– Because European Central Bank provided several information on its plans to remove accommodative policy on Thursday, president Mario Draghi highlighted that the euro zone monetary authority had yet to share when interest levels might be raised.

No discussion of curiosity rate hikes

While the ECB thought we would cut its monthly asset purchase program in half to €15 billion ($17.6 billion) at the start of October and noted that it was required to produce December – although reinvestment of proceeds will be maintained – Draghi established that home interest rates were likely to be on hold for any longer timeframe of the time.

“The Governing Council expects one of the keys ECB rates of interest to in their present levels at the least with the summer of 2019 plus in any case provided necessary to guarantee that the evolution of inflation remains aligned while using the current expectations of the sustained adjustment path,” the ECB said included in the policy decision.

Reiterating that period within the press conference’s question and answer period, Draghi stressed the “not less than via the summer of 2019” and added that “we failed to discuss whenever to lift rates.”

The euro, which turned negative from the dollar when the decision was published, extended losses after those remarks, hitting an intraday low of $1.1675. Following a end from the press conference, at 9:36AM ET (13:11GMT), EUR/USD was last down 0.93% at $1.1680.

Weaker short-term growth, stronger inflation

The ECB also updated its economic projections and predicted weaker growth in addition to stronger inflation for this year.

“June 2018 Eurosystem staff macroeconomic projections to the euro area foresee annual real GDP increasing by 2.1% in 2018, 1.9% in 2019 and 1.7% in 2020,” Draghi announced. The 2018 growth forecast was cut on the 2.4% expansion predicted in March.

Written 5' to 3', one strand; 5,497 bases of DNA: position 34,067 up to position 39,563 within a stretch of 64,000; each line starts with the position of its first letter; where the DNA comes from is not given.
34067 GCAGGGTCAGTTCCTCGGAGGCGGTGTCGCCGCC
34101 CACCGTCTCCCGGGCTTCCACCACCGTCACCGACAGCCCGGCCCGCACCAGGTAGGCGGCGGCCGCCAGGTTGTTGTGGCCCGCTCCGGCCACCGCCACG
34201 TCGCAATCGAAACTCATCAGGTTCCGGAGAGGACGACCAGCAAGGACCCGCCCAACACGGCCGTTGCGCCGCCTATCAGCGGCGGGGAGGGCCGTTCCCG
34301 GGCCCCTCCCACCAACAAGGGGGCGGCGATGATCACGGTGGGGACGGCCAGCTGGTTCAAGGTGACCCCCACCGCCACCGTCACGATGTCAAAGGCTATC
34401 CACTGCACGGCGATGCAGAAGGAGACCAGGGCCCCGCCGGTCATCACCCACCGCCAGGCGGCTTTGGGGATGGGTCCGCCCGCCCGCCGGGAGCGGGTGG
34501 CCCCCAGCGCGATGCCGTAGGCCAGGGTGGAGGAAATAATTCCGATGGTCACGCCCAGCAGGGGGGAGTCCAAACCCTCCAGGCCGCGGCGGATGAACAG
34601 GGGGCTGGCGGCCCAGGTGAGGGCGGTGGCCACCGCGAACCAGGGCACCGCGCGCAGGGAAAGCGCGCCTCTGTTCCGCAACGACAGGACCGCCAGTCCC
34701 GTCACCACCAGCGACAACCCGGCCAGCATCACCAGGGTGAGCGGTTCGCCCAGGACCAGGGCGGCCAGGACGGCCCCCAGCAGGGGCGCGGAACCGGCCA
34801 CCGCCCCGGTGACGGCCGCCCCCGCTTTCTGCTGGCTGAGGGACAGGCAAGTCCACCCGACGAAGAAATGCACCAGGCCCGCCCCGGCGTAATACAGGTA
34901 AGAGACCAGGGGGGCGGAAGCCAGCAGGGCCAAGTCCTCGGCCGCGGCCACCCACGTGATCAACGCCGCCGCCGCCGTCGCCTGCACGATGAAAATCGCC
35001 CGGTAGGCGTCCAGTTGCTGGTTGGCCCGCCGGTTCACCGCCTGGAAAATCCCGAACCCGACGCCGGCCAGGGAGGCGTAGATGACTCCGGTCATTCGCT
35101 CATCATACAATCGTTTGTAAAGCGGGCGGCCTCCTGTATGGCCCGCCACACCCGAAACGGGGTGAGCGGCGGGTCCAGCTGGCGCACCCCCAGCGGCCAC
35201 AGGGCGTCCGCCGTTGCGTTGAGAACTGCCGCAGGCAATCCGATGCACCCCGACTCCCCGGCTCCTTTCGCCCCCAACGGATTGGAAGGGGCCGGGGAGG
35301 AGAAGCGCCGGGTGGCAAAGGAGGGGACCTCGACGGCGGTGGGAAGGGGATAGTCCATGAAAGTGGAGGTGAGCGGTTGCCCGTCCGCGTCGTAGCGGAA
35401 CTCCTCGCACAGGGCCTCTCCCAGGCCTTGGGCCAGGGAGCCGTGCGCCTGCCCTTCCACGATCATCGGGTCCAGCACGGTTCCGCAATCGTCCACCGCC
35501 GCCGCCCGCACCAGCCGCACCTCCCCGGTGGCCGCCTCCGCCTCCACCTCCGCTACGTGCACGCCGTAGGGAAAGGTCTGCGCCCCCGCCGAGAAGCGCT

“The hottest economic indicators and survey results are weaker,” Draghi explained, “but stay consistent with ongoing solid and broad-based economic growth.”

Overall, Draghi stated that your risks all around the euro area growth outlook remain broadly balanced.

However, he admitted that “uncertainties connected with global factors, including the threat of increased protectionism, are getting to be more prominent (and) the danger of persistent heightened financial market volatility warrants monitoring.”

With regard to price stability, the ECB now forecasts annual inflation of just one.7% through 2020, compared to the March projections of just one.4% with this year and next. The estimate for 2020 remained unchanged.

Draghi explained the fact that changes were made as the ECB felt that progress towards a sustained adjustment in inflation “has been substantial so far”.

“With longer-term inflation expectations well anchored, the base strength with the euro area economy and the continuing ample amount of monetary accommodation provide grounds to get certain that the sustained convergence of inflation towards our aim will continue back then ahead, and will also be maintained even with a gradual winding-down of our own net asset purchases,” he added.